Audi's TDI power is going green with the launch of an environmentally-friendly A4 concept car at the recent Frankfurt Motor Show.
The A4 TDI e Concept consumes 4.9 litres per 100 km.
CO2 emissions for the vehicle are 129g/km, which is less than the limit that the European Union aims to introduce for fleet vehicles from 2012. The power output is 105 kW, and torque is 320 Nm.
A common rail injection system supersedes the unit injection pumps used to date, its piezo injectors supplying fuel with a pressure of up to 1 800 bar, allowing extremely fine atomisation in the combustion chambers.
This improves fuel combustion and smooth running.
Modified piston geometry improves the thermodynamics in the combustion chambers. Other measures to reduce internal friction and for temperature management further increase fuel efficiency.
There is also an ultra low emission system.
Engine power is transmitted onto a newly developed six-speed manual gearbox that is characterised by greatly reduced internal friction.
Another important contribution is made by the start/stop system. It avoids the engine running inefficiently when the vehicle is stationary.
As soon as the vehicle comes to a standstill, the gear lever is moved to neutral and the driver takes his foot off the clutch, the TDI is automatically switched off.
The engine is restarted when the driver depresses the clutch. The TDI runs up while he is engaging the gear. It has reached idling speed by the time he releases the pedal.
According to Audi a specially developed starter motor turns the engine in little more than two tenths of a second ? this is apparently 60% faster than a conventional part.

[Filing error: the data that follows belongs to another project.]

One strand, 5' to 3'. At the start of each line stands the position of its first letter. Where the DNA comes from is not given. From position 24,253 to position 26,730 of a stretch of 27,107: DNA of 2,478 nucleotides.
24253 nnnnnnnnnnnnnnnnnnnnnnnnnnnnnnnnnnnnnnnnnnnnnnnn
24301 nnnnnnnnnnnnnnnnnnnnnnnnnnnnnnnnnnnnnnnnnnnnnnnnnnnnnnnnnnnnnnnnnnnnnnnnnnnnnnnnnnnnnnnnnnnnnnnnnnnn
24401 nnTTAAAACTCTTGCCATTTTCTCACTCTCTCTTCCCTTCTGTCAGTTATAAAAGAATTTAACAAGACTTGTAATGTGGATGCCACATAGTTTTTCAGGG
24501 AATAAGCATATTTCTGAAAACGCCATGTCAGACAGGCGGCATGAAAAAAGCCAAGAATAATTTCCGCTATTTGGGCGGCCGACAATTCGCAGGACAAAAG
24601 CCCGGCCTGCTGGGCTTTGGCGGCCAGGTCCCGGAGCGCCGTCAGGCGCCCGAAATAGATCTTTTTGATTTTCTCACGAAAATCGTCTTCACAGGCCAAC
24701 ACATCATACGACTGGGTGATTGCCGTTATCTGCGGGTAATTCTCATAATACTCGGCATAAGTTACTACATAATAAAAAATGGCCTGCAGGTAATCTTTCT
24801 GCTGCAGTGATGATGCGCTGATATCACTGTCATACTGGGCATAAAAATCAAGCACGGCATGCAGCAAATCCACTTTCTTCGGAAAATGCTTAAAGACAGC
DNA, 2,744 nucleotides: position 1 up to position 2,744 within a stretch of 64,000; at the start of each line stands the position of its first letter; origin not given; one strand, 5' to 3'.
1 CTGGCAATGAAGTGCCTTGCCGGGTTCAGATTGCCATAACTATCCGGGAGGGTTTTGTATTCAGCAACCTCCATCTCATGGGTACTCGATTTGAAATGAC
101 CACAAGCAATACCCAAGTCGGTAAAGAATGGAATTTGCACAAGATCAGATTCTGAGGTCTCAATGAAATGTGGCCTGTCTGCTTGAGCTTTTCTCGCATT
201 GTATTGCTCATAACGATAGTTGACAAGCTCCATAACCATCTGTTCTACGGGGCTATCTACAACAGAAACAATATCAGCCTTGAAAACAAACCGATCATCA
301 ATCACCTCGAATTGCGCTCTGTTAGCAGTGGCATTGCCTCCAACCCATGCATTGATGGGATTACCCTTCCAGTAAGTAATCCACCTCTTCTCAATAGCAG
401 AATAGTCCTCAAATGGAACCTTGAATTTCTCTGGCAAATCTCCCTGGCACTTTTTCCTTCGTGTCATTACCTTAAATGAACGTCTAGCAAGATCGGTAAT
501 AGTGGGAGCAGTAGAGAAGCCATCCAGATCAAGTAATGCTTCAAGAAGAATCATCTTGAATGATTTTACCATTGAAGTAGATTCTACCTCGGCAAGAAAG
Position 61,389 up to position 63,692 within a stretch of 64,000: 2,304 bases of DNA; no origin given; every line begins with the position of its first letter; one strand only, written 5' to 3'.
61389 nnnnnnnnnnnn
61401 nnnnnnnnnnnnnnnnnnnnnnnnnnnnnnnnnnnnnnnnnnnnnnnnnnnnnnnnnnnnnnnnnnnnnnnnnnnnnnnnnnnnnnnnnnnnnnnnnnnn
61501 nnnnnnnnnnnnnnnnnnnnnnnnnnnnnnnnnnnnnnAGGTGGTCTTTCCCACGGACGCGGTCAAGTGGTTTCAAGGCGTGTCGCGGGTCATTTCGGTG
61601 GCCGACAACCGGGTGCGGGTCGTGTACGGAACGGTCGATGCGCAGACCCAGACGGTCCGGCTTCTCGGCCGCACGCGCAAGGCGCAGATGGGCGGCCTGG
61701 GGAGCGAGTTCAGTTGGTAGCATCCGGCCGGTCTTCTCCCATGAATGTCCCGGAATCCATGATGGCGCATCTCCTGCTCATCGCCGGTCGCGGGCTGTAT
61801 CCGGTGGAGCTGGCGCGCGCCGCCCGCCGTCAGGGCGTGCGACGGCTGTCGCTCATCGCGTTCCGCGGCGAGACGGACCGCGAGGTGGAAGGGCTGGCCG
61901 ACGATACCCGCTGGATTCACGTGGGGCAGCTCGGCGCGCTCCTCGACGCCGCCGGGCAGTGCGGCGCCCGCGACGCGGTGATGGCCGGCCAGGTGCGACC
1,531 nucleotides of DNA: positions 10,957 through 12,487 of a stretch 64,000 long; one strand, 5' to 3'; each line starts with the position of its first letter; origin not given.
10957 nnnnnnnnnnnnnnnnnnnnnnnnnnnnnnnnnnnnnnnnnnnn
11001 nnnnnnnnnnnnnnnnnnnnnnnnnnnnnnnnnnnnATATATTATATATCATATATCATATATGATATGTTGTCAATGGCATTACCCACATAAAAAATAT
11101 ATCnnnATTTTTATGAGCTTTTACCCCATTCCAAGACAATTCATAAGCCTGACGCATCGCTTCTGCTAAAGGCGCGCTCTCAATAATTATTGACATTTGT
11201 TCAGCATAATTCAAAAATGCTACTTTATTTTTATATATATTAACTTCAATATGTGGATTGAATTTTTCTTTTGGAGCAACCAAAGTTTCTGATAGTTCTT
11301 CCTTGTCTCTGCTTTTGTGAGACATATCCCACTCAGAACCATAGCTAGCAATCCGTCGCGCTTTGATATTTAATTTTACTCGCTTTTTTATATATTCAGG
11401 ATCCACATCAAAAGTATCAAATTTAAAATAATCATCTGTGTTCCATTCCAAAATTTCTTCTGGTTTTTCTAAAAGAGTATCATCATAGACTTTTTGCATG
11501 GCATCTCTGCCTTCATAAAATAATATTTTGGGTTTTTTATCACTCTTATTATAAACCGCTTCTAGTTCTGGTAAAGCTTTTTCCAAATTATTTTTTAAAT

Furthermore power is transmitted onto a newly developed six-speed manual gearbox that is characterised by greatly reduced internal friction. It has been specially tailored for the high-torque of the special TDI engine.
Also, the recuperation system on board the TDI e Concept converts kinetic energy into useful electrical energy as the vehicle decelerates. An innovative gel battery is used as the power source for the vehicle electrical system. This is extremely robust even at high loads and when it is heavily discharged, allowing it to achieve a particularly long service life.
When the car is coasting or braking, the secondary voltage from the D/C converter is run up. The alternator is then able to convert the kinetic energy into electrical energy that is temporarily stored in the gel battery. When the car subsequently accelerates again, the battery feeds the energy back, relieving the load on the alternator.
The power steering has also been thoroughly modified ? its effectiveness has been improved by around 50% because it is now fed hydraulic energy by a demand-controlled vane-cell pump. In contrast to conventional power steering pumps, which constantly recirculate large volumes, it only pumps as much oil as actually needed at that very moment.
Audi has also reworked the automatic air conditioning system to use less fuel.